Glossary

PJIA: The Facts

The facts about PJIA

Diagnosing arthritis in children dates back to the mid-1800s. Today, rheumatologists and other kinds of doctors treat several types of juvenile idiopathic arthritis (JIA), each with its own symptoms. Two forms of the disease include polyarticular JIA, or PJIA, and systemic JIA, or SJIA.

The key to PJIA is the polyarticular. Let’s break it down further: poly means many. So think of polyarticular as many joints (5 or more, according to its medical definition). Juvenile simply describes the age group affected by the disease. While arthritis means inflammation of one or more joints, idiopathic refers to the cause of the disease: it’s unknown.

PJIA: A disease of the immune system

The immune system is complex. It has many different kinds of cells that protect the body by fighting harmful things like bacteria and viruses. When the immune system is not working correctly, it can lead to the signs and symptoms of PJIA, such as inflammation, pain, and stiffness.

Signs and symptoms to watch for in your child

  • Pain or limited movement in 5 or more joints
  • Swelling in joints (usually not seen until it’s in larger joints like the knee)
  • Stiffness, especially after waking up, that fades later in the day
  • Limping
  • Not wanting to use an arm or leg
  • Being less active than usual
  • Trouble with “fine motor” activities, such as gripping

PJIA: Different from other forms of JIA

PJIA has things in common with other forms of JIA—joint pain, for example. But PJIA is unique because of that “5 or more joints” feature. Other forms of JIA typically affect a limited number of joints. In addition, a child with PJIA may find it difficult to chew food, because PJIA can affect not just smaller joints like those in fingers or toes, but also larger joints such as those in the jaw or neck. And unlike some forms of JIA, PJIA often affects both sides of the body, not just one side.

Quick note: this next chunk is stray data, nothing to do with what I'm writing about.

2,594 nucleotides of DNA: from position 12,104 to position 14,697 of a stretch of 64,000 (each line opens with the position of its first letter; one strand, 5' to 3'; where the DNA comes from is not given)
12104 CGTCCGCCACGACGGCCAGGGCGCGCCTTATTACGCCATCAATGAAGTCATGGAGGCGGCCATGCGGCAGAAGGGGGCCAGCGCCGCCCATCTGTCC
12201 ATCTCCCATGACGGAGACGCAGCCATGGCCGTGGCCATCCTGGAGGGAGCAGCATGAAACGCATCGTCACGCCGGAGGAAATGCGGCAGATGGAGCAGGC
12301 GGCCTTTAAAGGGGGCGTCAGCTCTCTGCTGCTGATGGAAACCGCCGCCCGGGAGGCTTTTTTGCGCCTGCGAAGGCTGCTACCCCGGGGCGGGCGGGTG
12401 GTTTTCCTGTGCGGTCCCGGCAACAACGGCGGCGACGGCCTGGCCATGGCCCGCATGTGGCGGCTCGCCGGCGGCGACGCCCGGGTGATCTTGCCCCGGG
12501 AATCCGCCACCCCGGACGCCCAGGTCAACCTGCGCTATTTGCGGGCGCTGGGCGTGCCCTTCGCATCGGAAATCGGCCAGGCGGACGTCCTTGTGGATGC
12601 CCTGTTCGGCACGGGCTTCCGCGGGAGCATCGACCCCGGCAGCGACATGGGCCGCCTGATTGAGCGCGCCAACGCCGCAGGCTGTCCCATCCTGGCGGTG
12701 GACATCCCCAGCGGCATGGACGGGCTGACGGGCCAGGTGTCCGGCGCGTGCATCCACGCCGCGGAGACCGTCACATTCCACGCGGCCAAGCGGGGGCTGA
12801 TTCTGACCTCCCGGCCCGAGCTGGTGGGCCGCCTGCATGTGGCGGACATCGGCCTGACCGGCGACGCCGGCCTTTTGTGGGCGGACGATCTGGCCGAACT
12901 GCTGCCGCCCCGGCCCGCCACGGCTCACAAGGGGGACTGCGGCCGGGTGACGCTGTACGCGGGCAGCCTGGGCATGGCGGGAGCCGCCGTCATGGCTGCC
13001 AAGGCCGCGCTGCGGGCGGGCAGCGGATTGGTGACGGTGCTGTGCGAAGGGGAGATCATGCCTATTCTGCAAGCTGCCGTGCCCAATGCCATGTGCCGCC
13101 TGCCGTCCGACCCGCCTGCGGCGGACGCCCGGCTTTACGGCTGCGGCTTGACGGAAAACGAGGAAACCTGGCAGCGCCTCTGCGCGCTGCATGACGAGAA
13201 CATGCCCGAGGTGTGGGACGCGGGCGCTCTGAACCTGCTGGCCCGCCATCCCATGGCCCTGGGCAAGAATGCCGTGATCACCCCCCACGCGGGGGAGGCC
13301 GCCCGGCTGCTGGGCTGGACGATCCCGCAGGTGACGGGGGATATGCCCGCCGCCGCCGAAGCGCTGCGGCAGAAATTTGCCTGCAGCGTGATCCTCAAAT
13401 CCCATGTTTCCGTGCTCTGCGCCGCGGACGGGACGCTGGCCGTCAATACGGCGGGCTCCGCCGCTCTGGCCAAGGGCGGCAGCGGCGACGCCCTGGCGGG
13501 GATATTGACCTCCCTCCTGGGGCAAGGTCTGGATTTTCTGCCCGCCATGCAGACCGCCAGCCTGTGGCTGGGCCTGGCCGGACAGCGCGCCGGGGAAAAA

Also, PJIA does not include body-wide symptoms such as rashes or high fevers common to another form of JIA called systemic JIA (SJIA). PJIA is also more common than SJIA: about 1 in 4 children with JIA have PJIA, while only 1 in 10 with JIA have SJIA. Girls tend to get PJIA more than boys do, but both may develop SJIA at about the same rate.

Ask your child's doctor how PJIA is different from other forms of JIA.

Please see Important Safety and Side Effect Information. For additional Important Safety Information, please see full Prescribing Information, including Boxed Warning and Medication Guide

A space just for kids

Check out the Creative Corner for infusion center games and activities, and get recipes for easy-to-make after school treats.

Meet Hunter

Hear how Hunter and his family are managing life with PJIA.
Watch now »

SAFETY FIRST

Before reading more, please see the Important Side Effect Information for ACTEMRA

This information does not take the place of talking with your healthcare provider about your medical condition or your treatment.

Important Side Effect Information

After reading about ACTEMRA, please talk to your healthcare provider if you have any questions.

ACTEMRA is:

  • Available by medical prescription only